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Saturday, March 14, 2015

Seventy Times Seven Times

  For the past twenty seven years I have been a member of the Franciscan Ministry of the Word team preaching parish missions all over the US and in parts of Canada as well.  We are committed, in the spirit of St. Francis, to preaching the basic Gospel message.  A key part of that message, and one that seems to touch the hearts of many people to whom we preach, is Jesus' call to forgive those who have wronged us. I happen to believe that this mandate of the Lord is the most difficult part of following Him.  Most of us probably have or have had a situation that made us think, "Forgiveness yes, but not that. I'll never forgive that." Yet Jesus never said, "OK, forgive everything but 'that'."

   What to do?  I offer some suggestions.
   1.  It's OK to be angry.  The purpose of anger is to obtain justice, not revenge.  Properly expressing anger can lead both parties to the path of reconciliation.  When the offender and the offended truly listen to each other this can happen, no matter how serious the offense. When the offended person communicates their hurt and anger it give the offender a chance to make amends.

2.  Make sure that the offense is real and not perceived.  My mother often said, "Never take offense where none is intended.

3. Reconciliation is not always possible, but forgiveness is always possible.  Huh?  What do I mean by this?  Sometimes the other party refuses to participate in a process of reconciliation or is unable to. Why?  They are mean and nasty.  They are in the throes of addiction. They are severely mentally ill. They have moved far away.  They are dead.  When this happens the offended person is stuck with anger that now has no useful purpose.  It will not get justice of even punish the offender.  It becomes a spiritual cancer that eats away at the heart of the offended person.

4.  One exception to the above is the addicted.  If they get into recovery they will probably seek you out to make amends.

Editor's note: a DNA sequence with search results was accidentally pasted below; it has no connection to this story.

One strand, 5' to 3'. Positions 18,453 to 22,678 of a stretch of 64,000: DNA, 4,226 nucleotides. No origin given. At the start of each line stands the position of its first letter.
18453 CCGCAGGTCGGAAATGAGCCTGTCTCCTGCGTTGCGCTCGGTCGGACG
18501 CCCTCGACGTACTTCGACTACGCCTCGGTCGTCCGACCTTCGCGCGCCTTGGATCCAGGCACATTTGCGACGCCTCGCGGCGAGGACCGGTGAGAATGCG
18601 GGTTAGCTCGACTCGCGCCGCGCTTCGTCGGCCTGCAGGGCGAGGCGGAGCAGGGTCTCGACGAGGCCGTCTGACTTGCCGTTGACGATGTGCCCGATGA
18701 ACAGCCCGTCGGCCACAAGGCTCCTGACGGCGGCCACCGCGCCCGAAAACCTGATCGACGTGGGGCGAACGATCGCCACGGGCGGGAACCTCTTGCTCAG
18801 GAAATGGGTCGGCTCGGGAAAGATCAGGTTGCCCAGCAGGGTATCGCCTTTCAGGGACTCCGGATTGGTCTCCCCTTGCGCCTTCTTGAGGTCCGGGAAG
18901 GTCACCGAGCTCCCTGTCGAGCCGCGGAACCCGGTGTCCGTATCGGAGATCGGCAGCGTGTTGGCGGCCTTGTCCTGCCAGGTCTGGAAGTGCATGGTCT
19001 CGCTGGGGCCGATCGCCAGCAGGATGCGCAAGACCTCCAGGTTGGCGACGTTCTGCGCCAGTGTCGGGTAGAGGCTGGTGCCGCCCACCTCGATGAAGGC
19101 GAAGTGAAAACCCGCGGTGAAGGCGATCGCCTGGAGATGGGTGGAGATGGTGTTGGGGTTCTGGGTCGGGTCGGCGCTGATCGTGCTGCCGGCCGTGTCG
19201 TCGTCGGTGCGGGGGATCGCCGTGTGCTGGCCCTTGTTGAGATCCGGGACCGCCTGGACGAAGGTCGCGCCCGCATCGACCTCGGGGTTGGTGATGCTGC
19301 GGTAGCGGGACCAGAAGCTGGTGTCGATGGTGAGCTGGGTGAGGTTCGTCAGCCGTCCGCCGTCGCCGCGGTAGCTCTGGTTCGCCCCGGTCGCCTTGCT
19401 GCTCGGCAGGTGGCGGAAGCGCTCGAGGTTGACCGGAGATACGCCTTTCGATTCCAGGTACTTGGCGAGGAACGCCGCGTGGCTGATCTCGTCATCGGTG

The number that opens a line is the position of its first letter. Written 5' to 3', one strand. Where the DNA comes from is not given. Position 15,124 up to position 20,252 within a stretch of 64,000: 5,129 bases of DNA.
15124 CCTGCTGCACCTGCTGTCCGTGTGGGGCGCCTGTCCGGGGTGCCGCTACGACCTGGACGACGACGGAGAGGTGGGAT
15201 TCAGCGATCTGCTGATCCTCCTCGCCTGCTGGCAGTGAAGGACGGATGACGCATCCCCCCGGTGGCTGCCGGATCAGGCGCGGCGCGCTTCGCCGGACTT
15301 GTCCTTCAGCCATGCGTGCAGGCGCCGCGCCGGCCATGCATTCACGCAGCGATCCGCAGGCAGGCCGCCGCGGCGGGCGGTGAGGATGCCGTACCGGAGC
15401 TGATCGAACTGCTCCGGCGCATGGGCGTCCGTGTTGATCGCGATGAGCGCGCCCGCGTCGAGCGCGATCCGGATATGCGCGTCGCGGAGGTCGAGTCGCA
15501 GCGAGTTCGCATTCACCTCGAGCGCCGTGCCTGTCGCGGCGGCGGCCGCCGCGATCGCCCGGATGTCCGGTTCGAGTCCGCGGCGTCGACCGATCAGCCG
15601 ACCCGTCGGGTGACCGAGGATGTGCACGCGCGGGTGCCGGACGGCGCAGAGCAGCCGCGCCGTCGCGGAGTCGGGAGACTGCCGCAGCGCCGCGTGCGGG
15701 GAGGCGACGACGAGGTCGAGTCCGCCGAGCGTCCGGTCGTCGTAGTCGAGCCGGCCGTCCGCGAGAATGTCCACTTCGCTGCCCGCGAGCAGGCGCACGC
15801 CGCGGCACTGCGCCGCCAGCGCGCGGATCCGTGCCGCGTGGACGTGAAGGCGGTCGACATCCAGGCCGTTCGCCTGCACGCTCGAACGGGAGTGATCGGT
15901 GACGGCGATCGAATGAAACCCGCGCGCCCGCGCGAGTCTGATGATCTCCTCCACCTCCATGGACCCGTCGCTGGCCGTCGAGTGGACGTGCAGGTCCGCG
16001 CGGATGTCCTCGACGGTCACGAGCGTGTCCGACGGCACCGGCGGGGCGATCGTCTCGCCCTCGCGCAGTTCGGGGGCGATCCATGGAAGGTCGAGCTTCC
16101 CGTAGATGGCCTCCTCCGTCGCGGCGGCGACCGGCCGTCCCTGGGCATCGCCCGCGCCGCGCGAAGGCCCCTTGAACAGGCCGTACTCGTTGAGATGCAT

5. It is pride and ego that makes us hold on to anger--the need to have been right.  You were right, dummy, but your anger is becoming bitterness and resentment and will do you no good.

6.  The accumulation of resentment fills what I call "the anger baloon". This accumulation of resentment is the cause of things like road rage and ranting on social media and talk shows.

7. What to do with this resentment?  Do not stuff it back in.  Admit that it is there and pray to the Lord that it be taken away.  Barring a miracle it will take time, but it will go away.  My  own balloon is greatly deflated because of following this step. Notice that I said greatly deflated.  I will most likely take some of this to the grave but I am a much more peaceful man now than when I started doing this.

8.In the words of a popular hymn,  "Let there be peace on earth and let it begin with me."

3 comments:

  1. Something that has helped me to forgive when I have difficulty forgiving is to fast for the other person one or two days a week until I have forgiven them. I once heard a priest say that it was impossible to maintain unforgiveness for someone you were fasting for. He was absolutely correct.

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  2. Sometimes the inability to forgive comes from a lack of self-confidence. Every slight must be fought tooth and nail because you have no reserve of self-esteem to draw upon should this one by allowed to stand.

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  3. I know that I must forgive and in due time I will. With God's help and strength I will find forgiveness to the ones that have ripped my life, heart and soul apart. I will never forget what they did. I can't heal without forgiveness.

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